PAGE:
Over the past decade, there is an increased priority in growing heifer calves faster and more efficiently in order to maximise the performance and health of the animals over their lifetime.
With that being said, there is one negative outcome of this approach where larger heifers are not being bred early enough to take advantage of this more aggressive calf growth plan.
Breed heifers earlier
Many heifers are still being bred at the same age as before although they could be bred 2 - 3 months earlier based on their size. Heifers bred late will often have metabolic problems at calving such as ketosis and lower milk production. Breeding heifers by size could help address some of these problems.
Here is a rough guideline regarding breeding heifers by size:
First, measure the weight of mature animals in your herd. Heifers can be bred when they weigh 55% of mature herd size.
The wither height of heifers should be a minimum of 49 inches as to ensure proper frame.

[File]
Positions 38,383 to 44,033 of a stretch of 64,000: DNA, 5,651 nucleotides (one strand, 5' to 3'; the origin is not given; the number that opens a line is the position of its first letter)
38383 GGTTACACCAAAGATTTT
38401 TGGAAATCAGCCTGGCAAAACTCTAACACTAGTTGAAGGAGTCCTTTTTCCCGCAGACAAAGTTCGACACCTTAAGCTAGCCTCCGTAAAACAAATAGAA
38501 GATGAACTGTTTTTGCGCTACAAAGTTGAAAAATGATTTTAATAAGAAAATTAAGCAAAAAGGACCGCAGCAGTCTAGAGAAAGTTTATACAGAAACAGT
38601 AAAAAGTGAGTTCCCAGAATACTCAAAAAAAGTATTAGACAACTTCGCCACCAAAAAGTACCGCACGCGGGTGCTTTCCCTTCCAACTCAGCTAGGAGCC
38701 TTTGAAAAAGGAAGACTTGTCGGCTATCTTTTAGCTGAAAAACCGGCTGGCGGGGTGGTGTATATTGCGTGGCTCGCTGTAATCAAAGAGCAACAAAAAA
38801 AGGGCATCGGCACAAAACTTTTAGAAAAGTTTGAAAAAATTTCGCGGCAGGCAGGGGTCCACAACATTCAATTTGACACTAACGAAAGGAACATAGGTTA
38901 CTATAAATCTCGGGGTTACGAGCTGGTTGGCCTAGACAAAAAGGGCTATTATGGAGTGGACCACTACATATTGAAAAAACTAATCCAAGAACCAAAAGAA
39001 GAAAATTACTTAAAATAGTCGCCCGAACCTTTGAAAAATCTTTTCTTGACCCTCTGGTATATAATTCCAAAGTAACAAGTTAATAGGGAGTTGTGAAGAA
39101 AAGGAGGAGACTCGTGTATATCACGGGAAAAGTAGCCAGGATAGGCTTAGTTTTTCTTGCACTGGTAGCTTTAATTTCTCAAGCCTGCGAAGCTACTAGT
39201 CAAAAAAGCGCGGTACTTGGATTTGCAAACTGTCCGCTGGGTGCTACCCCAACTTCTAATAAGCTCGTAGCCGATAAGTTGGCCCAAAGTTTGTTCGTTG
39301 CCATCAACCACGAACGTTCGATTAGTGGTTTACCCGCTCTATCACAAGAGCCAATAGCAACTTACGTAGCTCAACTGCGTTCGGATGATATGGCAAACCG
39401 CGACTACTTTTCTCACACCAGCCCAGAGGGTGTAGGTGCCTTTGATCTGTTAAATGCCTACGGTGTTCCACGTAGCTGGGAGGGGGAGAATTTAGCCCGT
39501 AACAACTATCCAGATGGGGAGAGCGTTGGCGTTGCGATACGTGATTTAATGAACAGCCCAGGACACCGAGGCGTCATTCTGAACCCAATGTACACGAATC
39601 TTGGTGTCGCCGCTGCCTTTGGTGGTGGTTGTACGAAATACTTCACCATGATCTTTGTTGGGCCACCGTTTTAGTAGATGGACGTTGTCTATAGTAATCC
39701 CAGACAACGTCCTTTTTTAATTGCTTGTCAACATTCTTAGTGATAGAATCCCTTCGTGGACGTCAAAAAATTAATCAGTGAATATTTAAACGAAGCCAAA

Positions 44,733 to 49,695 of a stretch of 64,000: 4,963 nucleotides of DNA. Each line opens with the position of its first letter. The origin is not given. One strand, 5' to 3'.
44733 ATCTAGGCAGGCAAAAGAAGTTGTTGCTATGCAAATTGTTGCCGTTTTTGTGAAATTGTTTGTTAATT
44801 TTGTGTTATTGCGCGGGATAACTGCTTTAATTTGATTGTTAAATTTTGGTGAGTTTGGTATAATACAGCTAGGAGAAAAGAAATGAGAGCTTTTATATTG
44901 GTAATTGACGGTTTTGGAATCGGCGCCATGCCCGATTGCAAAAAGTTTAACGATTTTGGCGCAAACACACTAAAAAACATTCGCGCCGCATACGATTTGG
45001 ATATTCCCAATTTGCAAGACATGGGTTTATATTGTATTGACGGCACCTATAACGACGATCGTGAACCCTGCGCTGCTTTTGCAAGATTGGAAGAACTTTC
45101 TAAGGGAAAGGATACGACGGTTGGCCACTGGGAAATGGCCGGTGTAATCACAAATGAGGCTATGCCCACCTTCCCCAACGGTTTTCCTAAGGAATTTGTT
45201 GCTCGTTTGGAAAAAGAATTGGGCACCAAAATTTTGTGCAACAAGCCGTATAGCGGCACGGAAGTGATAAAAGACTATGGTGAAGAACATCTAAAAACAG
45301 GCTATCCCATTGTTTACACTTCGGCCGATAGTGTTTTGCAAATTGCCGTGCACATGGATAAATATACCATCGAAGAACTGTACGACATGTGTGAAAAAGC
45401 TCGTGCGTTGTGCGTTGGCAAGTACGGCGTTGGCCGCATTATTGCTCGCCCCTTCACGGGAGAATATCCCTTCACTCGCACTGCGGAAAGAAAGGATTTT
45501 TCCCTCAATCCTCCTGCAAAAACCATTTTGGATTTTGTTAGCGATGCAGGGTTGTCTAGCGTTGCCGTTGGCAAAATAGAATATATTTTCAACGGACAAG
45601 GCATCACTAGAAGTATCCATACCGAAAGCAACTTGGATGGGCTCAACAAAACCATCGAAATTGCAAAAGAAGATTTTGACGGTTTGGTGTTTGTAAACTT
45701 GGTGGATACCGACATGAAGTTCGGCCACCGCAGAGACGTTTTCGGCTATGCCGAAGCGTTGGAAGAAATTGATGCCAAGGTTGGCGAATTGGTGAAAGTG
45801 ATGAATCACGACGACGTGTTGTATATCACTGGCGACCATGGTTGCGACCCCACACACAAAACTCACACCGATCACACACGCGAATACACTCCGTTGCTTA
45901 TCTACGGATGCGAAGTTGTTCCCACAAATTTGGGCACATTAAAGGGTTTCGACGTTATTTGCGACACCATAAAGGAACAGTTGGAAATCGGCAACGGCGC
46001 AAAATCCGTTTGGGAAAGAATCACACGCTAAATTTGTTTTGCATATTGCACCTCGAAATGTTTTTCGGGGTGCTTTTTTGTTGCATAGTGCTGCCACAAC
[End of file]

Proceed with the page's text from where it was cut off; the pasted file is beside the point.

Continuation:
After delivering the first calf, heifers should weigh approximately 85% of mature herd size and a minimum of 53 inches tall at the withers.
Most heifers are able to hit these benchmarks at around 13 - 15 months of age, allowing them to calve at age 22 - 24 months. Some very organised farm will hit these benchmarks even earlier. However, breeding at younger than 13 months of age will require proper thought as well as management consideration.
Selling open heifers
As beef markets are still strong, if you measure your herd and find that you have open heifers past these benchmarks, you could generate some extra cash by selling open heifers that might be too old to breed.
So as long as there is enough replacement heifers in your farm, selling open heifers is a viable option. Take a herd of 100 cows with 35% annual cull rate for example. The farm would only need a total of 70 heifers to maintain herd size if the age at first calving is 24 months. This same herd would only need a total of 64 heifers if the age at first calving is 22 months. Hence, if you run your farm efficiently, you would have extra cash, properly sized heifers at breeding and calving as well as better producing first lactation cows and lower heifer rearing costs.